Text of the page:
This action aims at a concrete ranking, mapping and visualization of sectors within the area targeted by the project, presenting high risk of human-bear interference cases which might degenerate into conflict situations with detrimental effects upon the targeted species. Brown bear species range in Greece as well as in the project area are characterized (as in most European countries where large carnivores are still present) by a relatively high density of human settlements (usually small villages) across its range surface. Overall and in numbers this means no less than 1,110 villages present across the total species range (~21,000 km2) in the country, totaling circa 160,000 inhabitants. At the scale of the area targeted by the project circa 25 villages are present over an area of circa 600 km2 with 17,000 inhabitants. This status of spatial overlapping between human and bear “habitats” has shaped over time a mode of sustainable coexistence but with several problems which are moderated by:
- bears’ high behavioral plasticity and adaptive skills versus human presence and activity
- human’s acceptance/tolerance levels which are subject to fluctuations depending on the negative effects of this co-existence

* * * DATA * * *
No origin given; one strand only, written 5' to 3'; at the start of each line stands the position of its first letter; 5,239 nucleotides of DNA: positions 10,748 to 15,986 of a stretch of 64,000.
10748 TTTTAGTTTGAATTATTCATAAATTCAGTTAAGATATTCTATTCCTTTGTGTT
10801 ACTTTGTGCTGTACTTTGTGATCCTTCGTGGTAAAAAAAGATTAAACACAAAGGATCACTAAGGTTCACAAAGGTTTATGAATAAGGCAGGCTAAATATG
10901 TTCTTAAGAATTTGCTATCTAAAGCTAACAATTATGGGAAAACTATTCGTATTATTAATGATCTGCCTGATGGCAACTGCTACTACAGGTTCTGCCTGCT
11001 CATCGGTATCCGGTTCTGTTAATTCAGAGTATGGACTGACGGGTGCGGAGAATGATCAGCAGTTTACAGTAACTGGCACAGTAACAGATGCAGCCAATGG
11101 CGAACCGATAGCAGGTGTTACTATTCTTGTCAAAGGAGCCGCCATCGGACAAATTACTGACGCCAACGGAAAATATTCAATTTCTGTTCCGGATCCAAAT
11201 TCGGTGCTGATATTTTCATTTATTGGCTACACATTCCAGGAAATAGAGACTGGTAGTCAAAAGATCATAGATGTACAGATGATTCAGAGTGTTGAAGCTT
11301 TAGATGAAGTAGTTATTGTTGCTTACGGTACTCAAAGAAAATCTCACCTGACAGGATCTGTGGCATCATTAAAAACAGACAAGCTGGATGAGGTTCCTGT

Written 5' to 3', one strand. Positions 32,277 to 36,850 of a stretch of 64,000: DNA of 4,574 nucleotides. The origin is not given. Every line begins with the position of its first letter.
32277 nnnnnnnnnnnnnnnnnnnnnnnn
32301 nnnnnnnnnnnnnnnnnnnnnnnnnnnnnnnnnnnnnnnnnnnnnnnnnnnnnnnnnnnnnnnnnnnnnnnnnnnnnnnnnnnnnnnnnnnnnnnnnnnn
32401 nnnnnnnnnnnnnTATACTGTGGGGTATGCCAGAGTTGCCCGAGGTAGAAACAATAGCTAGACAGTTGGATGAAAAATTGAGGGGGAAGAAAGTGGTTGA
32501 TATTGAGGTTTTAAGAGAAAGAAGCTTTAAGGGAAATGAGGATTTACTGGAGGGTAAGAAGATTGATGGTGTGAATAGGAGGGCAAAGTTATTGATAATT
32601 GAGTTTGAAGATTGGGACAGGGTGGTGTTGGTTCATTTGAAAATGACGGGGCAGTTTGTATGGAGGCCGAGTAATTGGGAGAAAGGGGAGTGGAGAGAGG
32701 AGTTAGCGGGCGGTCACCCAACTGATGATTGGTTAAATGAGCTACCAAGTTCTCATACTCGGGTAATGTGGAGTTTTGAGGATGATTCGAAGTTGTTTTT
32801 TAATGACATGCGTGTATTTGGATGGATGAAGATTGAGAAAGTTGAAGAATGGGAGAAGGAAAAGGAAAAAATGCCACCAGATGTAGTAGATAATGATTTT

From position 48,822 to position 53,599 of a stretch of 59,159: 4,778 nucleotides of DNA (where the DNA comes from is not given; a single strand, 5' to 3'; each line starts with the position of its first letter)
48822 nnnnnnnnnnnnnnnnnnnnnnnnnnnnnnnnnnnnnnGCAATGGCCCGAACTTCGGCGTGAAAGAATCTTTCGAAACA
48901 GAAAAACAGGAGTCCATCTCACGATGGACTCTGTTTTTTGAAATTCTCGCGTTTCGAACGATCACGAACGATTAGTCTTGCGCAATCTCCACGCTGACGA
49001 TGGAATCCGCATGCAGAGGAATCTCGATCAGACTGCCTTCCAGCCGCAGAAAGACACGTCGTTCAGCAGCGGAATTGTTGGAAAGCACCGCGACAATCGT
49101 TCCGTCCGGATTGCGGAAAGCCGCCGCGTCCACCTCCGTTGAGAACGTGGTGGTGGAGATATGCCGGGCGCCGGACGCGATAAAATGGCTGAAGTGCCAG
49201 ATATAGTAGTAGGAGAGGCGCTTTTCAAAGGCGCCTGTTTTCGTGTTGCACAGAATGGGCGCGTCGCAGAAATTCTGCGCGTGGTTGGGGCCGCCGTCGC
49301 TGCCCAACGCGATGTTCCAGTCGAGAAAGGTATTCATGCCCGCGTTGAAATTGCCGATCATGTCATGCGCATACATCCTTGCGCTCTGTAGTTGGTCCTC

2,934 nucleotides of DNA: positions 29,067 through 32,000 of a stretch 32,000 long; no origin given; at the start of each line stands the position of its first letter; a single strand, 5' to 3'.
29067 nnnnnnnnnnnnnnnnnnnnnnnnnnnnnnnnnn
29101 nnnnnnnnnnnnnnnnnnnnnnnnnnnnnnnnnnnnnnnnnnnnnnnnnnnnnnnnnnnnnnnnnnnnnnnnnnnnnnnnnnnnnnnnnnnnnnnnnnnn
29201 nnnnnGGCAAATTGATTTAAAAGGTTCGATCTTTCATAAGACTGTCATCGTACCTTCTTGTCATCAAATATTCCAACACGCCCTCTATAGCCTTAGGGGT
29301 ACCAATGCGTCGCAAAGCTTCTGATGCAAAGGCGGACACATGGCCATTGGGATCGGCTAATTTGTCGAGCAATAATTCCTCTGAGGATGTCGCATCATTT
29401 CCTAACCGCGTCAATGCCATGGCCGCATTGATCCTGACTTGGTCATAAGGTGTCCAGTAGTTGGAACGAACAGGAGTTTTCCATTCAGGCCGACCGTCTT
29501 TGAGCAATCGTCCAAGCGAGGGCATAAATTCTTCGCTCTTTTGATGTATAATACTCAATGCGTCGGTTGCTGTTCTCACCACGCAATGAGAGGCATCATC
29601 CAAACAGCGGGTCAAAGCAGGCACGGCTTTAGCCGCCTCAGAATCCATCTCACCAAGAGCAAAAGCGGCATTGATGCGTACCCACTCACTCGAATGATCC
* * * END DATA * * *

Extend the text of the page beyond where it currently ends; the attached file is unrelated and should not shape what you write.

However the whole system of human-bear co-existence depends on a relatively fragile balance which is very often disturbed with detrimental effects to the species. That is why it is very important to try to understand, quantify and manage its thresholds and limits in order to make this co-existence as sustainable as possible. Bear damage on agriculture and interference in rural areas (including the area targeted by the project) has always been part of the everyday rural life and reality. Over the last 2 decades, a majority of conflict situations causing negative reactions and attitudes in local communities and subsequently a negative impact on the targeted species is being managed and resolved through the use of several means and mechanisms such as: damage compensation system, an increasing use of preventive measures, continuous awareness and information efforts in a synergic way. Yet, at a local scale, this is not always the case as conflict problems do persist mainly due to the combination of the following factors:
- changes in land-use practices: increase of cultivations with trophic value to the species
- increase of human related food attractants such as domestic garbage dumps
- proximity of human settlements which concentrate an important part of food resources (orchards etc) to forest or agro-forest habitats
- habitat fragmentation and population disturbance due to construction of large infrastructure
- bears easy learning capacities and behavior to easily accessible food resources
This situation has led to a modification of the human-bear co-existence model with multiplication of bear-human interference incidents.
The identification and delineation in the area targeted by the project of the hot-spots with the higher risk of negative bear-human interference, will be achieved through the compilation, analysis and scoring of all related active factors involving human activity and infrastructure components in relation to bear environmental components.